A Pakistan Cricket Board official has confirmed that former international batsman Nasir Jamshed and another man were arrested and then released on bail in Britain amid an investigation into alleged spot-fixing in the Pakistan Super League.
“Jamshed and another man, Yusuf, were arrested by the National Crime Agency,” a PCB official told The Associated Press on Wednesday.
The PCB official spoke on condition of anonymity because he was not authorised to comment on the issue.
Britain’s National Crime Authority released an earlier statement saying two men in their 30s had been arrested on Feb 13 and released on bail until April in connection with bribery offences as part of an ongoing investigation into international cricket match spot-fixing.
The PCB has already provisionally suspended Islamabad United’s Sharjeel Khan and Khalid Latif from the domestic Twenty20 tournament because of their alleged involvement in the corruption. Sharjeel and Latif returned to Lahore on Wednesday and faced more interviews with the cricket board’s anti-corruption unit.
Jamshed was suspended Monday from competing in any form of cricket.
A third Islamabad United player is also under investigation and a player from each of the Karachi Kings and Quetta Gladiators franchises were questioned by the PCB’s anti-corruption unit in the United Arab Emirates, where the Super League is being staged.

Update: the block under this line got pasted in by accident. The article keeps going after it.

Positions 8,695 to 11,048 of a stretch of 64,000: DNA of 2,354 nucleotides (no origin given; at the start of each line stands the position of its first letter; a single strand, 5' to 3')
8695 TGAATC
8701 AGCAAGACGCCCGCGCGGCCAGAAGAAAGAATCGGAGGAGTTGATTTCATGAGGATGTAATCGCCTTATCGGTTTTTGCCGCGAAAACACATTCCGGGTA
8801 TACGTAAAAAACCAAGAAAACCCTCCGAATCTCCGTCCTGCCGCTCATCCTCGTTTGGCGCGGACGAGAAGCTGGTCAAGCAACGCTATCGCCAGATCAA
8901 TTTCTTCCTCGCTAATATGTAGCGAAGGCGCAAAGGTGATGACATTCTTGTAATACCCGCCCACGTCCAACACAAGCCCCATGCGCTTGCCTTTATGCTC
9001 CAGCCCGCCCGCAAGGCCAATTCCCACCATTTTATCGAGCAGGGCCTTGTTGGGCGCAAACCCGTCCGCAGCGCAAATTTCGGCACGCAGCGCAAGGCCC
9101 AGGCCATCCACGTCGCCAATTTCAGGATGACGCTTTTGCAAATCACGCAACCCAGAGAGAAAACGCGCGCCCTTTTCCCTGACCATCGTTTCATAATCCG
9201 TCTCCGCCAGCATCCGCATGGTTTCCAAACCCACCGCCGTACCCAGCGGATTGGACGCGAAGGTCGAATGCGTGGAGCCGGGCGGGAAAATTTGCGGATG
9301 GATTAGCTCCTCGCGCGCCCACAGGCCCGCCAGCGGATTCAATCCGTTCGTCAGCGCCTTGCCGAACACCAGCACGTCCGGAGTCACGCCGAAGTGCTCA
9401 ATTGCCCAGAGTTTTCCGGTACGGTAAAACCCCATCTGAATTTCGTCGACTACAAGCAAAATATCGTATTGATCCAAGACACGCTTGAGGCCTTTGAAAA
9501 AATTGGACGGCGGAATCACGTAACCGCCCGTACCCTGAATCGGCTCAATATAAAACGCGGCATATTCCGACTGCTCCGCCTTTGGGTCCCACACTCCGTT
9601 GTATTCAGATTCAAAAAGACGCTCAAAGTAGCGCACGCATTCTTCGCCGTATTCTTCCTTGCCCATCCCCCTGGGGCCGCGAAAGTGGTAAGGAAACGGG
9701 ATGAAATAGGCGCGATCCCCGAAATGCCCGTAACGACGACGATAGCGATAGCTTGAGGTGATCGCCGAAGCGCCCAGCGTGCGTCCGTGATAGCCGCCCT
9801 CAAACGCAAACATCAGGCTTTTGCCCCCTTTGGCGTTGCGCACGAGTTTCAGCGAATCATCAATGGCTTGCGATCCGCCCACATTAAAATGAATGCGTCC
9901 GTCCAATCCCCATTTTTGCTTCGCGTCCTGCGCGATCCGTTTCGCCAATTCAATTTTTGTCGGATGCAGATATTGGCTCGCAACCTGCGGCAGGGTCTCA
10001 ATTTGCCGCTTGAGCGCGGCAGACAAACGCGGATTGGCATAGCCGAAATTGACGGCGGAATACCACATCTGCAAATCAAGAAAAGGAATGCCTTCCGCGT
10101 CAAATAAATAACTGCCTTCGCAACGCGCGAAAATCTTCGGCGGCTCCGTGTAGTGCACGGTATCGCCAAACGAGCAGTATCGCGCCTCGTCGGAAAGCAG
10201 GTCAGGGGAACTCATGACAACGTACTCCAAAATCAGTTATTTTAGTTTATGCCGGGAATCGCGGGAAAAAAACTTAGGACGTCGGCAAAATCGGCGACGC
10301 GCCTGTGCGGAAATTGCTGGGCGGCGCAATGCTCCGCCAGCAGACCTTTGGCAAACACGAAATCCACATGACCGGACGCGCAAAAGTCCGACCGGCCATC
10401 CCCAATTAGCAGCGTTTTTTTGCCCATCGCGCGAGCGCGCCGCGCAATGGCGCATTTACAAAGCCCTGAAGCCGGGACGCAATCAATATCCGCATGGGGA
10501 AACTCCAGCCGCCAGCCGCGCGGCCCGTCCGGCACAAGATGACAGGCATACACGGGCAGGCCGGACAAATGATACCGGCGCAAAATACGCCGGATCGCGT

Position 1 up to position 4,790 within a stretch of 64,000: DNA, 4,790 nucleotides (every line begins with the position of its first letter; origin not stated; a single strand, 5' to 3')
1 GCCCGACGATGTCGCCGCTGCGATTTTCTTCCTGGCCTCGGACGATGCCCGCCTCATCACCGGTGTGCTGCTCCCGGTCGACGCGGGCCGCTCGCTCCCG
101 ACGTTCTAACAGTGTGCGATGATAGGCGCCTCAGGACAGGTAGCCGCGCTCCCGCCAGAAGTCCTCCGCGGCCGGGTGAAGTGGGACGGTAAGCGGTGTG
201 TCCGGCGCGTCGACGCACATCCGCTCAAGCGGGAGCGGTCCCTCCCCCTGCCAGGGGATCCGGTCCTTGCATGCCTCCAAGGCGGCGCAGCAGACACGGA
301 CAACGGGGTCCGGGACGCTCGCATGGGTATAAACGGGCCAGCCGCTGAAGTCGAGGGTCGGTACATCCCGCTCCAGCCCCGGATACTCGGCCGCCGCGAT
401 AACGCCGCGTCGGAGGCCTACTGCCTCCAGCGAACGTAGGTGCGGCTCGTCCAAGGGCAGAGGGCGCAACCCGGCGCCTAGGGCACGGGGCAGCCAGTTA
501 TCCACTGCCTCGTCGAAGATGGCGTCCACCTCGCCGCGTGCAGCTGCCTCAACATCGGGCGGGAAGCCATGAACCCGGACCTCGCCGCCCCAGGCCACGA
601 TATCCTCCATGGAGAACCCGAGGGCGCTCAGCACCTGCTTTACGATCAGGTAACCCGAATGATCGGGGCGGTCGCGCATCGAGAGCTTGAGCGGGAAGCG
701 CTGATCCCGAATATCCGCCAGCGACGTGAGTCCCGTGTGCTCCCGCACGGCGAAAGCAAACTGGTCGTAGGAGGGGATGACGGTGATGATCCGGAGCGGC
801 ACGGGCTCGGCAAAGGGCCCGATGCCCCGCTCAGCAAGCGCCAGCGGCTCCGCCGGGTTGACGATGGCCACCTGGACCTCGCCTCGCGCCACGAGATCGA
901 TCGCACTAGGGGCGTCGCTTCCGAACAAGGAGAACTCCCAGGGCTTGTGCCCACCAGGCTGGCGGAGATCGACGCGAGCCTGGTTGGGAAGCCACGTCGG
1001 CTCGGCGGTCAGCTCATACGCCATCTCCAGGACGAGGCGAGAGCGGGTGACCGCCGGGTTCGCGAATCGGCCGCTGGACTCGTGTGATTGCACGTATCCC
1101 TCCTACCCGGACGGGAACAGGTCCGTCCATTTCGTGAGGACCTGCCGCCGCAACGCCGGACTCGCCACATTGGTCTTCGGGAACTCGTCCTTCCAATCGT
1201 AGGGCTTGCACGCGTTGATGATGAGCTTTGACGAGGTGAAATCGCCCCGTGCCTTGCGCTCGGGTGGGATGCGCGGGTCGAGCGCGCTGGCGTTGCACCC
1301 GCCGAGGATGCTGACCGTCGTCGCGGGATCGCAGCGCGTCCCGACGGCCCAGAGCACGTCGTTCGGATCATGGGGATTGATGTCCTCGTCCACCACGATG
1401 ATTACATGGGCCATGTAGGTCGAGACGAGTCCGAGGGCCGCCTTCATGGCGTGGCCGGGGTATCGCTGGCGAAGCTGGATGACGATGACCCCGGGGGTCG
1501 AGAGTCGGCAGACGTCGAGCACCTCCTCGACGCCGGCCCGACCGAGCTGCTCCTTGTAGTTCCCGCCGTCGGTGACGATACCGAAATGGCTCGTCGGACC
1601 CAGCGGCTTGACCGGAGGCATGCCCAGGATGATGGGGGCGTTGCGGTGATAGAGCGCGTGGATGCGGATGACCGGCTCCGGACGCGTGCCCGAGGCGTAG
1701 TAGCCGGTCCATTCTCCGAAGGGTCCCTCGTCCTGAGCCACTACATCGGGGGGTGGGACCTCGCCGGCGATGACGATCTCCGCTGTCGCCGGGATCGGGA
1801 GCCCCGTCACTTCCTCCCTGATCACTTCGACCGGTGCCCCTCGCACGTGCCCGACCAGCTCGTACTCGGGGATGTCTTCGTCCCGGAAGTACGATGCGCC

All three players were allowed to continue playing in the tournament.
“We know what we are doing,” PSL chairman Najam Sethi said in an interview on a private television channel late Tuesday.
“We have all the evidence and we knew this for a while. We had information, but we cannot talk about stuff right now, a charge sheet will be given to players soon.”
Sethi said PCB’s Anti-Corruption Unit had information about spot-fixing before the PSL began on Feb 9.
“We had identified a few players and then at final stages we knew the ICC had some information as well,” he said.
“When we compared it, the information was the same and then we decided to act on this.”
“We have these players’ phones in which there is more information who they were in touch with, what they talked about,” Sethi added.
He said the cricket board’s anti-corruption unit had infiltrated gambling operations in Pakistan ahead of the tournament.
It’s not the first time Pakistan cricketers have been embroiled in corruption controversies. In 1999 Salim Malik and Ataur Rehman were banned for life following a match-fixing investigation.
In 2010 three players Mohammad Amir, Salman Butt and Mohammad Asif were suspended for five years for their involvement in the bowling of deliberate no-balls at pre-determined times during a test match in England. -AP